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- The Luck of Roaring Camp and Other Tales - 20/79 -
Blunderbore Hall, the seat of James Rawjester, Esq., was encompassed by dark pines and funereal hemlocks on all sides. The wind sang weirdly in the turrets and moaned through the long-drawn avenues of the park. As I approached the house I saw several mysterious figures flit before the windows, and a yell of demoniac laughter answered my summons at the bell. While I strove to repress my gloomy forebodings, the housekeeper, a timid, scared-looking old woman, showed me into the library.
I entered, overcome with conflicting emotions. I was dressed in a narrow gown of dark serge, trimmed with black bugles. A thick green shawl was pinned across my breast. My hands were encased with black half-mittens worked with steel beads; on my feet were large pattens, originally the property of my deceased grandmother. I carried a blue cotton umbrella. As I passed before a mirror I could not help glancing at it, nor could I disguise from myself the fact that I was not handsome.
Drawing a chair into a recess, I sat down with folded hands, calmly awaiting the arrival of my master. Once or twice a fearful yell rang through the house, or the rattling of chains, and curses uttered in a deep, manly voice, broke upon the oppressive stillness. I began to feel my soul rising with the emergency of the moment. "You look alarmed, miss. You don't hear anything, my dear, do you?" asked the housekeeper nervously.
"Nothing whatever," I remarked calmly, as a terrific scream, followed by the dragging of chairs and tables in the room above, drowned for a moment my reply. "It is the silence, on the contrary, which has made me foolishly nervous."
The housekeeper looked at me approvingly, and instantly made some tea for me.
I drank seven cups; as I was beginning the eighth, I heard a crash, and the next moment a man leaped into the room through the broken window.
The crash startled me from my self-control. The housekeeper bent toward me and whispered,--
"Don't be excited. It's Mr. Rawjester,--he prefers to come in sometimes in this way. It's his playfulness, ha! ha! ha!"
"I perceive," I said calmly. "It's the unfettered impulse of a lofty soul breaking the tyrannizing bonds of custom." And I turned toward him.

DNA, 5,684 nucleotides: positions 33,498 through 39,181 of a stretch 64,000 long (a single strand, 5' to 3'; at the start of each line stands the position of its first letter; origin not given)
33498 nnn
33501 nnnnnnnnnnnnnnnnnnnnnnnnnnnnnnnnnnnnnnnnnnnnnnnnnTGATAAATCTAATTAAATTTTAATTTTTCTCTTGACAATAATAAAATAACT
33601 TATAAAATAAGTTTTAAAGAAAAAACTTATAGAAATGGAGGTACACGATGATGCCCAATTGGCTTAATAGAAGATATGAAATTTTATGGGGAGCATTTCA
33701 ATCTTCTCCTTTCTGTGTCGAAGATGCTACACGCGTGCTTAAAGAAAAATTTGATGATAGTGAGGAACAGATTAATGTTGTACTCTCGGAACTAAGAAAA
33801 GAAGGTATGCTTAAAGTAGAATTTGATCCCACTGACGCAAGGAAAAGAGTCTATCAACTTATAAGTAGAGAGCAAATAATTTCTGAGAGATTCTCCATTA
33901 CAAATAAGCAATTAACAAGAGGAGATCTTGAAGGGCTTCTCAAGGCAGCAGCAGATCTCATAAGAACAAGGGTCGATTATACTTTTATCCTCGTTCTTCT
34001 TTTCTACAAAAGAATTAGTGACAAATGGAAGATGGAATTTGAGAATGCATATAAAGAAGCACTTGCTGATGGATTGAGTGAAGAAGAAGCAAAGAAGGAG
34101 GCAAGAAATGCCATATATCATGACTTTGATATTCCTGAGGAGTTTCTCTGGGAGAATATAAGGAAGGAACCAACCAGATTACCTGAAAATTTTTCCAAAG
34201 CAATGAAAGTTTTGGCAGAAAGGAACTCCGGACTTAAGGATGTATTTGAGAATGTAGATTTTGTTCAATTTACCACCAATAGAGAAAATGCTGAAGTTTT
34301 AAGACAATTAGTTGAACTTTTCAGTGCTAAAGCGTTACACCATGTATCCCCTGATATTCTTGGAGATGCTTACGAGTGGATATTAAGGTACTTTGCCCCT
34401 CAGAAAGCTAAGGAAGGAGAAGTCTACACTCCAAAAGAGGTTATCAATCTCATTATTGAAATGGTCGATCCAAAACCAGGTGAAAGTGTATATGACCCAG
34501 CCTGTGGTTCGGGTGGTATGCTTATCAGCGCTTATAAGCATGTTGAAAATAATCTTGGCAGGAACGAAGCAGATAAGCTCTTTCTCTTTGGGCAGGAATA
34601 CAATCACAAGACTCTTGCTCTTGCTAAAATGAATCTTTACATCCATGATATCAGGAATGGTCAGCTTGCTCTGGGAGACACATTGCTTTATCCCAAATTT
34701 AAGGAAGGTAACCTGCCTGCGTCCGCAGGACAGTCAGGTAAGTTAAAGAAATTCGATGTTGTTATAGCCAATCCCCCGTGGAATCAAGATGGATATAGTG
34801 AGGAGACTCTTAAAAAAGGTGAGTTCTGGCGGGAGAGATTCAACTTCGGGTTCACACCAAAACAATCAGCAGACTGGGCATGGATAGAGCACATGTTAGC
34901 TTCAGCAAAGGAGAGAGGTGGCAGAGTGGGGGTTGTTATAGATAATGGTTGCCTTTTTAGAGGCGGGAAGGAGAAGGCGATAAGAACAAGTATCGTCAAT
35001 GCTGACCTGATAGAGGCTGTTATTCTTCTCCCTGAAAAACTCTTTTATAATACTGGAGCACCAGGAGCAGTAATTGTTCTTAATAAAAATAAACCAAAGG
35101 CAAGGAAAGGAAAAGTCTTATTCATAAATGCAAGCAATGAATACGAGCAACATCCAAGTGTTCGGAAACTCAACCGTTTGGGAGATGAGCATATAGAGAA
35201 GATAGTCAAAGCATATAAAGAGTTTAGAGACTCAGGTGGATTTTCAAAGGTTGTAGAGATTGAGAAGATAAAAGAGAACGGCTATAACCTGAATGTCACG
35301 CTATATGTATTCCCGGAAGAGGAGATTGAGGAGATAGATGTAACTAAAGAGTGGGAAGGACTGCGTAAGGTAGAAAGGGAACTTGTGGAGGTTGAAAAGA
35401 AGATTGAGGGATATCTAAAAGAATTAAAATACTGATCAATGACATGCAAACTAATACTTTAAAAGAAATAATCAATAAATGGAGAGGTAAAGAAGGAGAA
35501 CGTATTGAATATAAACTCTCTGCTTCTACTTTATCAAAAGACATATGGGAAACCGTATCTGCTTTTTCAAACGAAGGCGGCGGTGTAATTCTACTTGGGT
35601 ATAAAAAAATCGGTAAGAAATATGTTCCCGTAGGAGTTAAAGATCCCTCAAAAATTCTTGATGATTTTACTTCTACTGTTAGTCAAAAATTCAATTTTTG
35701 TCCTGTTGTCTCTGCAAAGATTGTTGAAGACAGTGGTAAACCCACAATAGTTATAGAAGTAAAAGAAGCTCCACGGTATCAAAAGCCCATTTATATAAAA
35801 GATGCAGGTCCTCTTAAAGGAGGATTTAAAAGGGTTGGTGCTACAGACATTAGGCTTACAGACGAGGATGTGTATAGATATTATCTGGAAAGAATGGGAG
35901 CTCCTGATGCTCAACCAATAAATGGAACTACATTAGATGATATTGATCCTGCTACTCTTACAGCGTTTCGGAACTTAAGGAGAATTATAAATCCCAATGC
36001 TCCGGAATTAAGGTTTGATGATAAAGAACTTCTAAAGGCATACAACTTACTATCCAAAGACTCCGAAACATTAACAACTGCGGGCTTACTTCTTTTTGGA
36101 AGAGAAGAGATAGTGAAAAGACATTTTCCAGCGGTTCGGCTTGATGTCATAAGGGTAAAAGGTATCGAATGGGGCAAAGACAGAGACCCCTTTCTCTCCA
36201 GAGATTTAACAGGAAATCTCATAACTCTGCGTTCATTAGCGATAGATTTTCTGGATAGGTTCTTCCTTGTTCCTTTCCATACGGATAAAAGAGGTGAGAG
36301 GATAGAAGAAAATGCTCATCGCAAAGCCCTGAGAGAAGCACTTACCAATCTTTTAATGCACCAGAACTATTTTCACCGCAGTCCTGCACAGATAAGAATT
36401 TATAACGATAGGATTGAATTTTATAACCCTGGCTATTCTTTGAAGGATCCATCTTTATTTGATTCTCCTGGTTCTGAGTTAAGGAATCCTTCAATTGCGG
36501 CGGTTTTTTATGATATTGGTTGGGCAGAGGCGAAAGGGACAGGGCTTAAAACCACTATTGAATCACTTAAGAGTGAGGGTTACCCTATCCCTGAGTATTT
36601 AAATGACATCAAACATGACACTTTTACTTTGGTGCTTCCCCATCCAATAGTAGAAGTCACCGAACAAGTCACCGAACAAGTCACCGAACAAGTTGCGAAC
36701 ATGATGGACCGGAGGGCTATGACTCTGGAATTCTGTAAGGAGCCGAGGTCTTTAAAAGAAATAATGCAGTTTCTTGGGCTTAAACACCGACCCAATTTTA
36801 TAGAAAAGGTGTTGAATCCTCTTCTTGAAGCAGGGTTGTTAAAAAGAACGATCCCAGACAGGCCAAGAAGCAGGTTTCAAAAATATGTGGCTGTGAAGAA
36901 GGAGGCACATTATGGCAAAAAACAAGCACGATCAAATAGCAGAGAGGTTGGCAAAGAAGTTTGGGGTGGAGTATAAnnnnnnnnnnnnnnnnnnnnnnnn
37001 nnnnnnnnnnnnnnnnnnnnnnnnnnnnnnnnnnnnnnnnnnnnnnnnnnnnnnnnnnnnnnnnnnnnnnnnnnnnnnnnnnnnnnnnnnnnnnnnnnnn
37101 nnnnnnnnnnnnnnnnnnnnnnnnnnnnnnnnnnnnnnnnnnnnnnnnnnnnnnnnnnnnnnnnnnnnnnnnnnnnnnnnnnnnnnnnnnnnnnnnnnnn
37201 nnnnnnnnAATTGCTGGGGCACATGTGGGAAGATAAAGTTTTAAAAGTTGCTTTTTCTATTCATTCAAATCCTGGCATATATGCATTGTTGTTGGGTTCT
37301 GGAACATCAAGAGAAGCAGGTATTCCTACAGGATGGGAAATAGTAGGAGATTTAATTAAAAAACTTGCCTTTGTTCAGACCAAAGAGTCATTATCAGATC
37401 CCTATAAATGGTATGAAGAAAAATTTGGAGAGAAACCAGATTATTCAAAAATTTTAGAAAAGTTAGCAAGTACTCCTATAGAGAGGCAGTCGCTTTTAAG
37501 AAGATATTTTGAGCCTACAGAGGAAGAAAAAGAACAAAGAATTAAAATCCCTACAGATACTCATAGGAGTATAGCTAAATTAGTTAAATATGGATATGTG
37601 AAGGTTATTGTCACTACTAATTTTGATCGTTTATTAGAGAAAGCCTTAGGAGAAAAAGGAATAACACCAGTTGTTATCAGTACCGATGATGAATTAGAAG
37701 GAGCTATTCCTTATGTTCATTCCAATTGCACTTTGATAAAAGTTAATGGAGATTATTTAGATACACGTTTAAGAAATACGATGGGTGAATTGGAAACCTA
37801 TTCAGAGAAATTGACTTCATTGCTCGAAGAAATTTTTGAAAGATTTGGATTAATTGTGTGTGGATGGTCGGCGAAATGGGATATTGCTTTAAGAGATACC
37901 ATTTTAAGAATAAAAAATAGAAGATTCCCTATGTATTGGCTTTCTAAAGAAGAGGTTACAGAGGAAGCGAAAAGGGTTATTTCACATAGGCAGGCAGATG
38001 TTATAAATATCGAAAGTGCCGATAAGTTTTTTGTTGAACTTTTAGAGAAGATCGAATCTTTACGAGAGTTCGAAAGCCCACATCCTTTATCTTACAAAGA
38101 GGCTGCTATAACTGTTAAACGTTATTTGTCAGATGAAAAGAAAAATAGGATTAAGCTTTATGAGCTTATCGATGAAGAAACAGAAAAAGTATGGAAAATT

He had never once looked at me. He stood with his back to the fire, which set off the herculean breadth of his shoulders. His face was dark and expressive; his under jaw squarely formed, and remarkably heavy. I was struck with his remarkable likeness to a gorilla.
As he absently tied the poker into hard knots with his nervous fingers, I watched him with some interest. Suddenly he turned toward me:--
"Do you think I'm handsome, young woman?"
"Not classically beautiful," I returned calmly; "but you have, if I may so express myself, an abstract manliness,--a sincere and wholesome barbarity which, involving as it does the naturalness"--But I stopped, for he yawned at that moment,--an action which singularly developed the immense breadth of his lower jaw,--and I saw he had forgotten me. Presently he turned to the houskeeper,--
The old woman withdrew with a curtsey.
Mr. Rawjester deliberately turned his back upon me and remained silent for twenty minutes. I drew my shawl the more closely around my shoulders and closed my eyes.
"You are the governess?" at length he said.
"I am, sir."
"A creature who teaches geography, arithmetic, and the use of the globes--ha!--a wretched remnant of femininity,--a skimp pattern of girlhood with a premature flavor of tea-leaves and morality. Ugh!"
I bowed my head silently.
"Listen to me, girl!" he said sternly; "this child you have come to teach--my ward--is not legitimate. She is the offspring of my mistress,--a common harlot. Ah! Miss Mix, what do you think of me now?"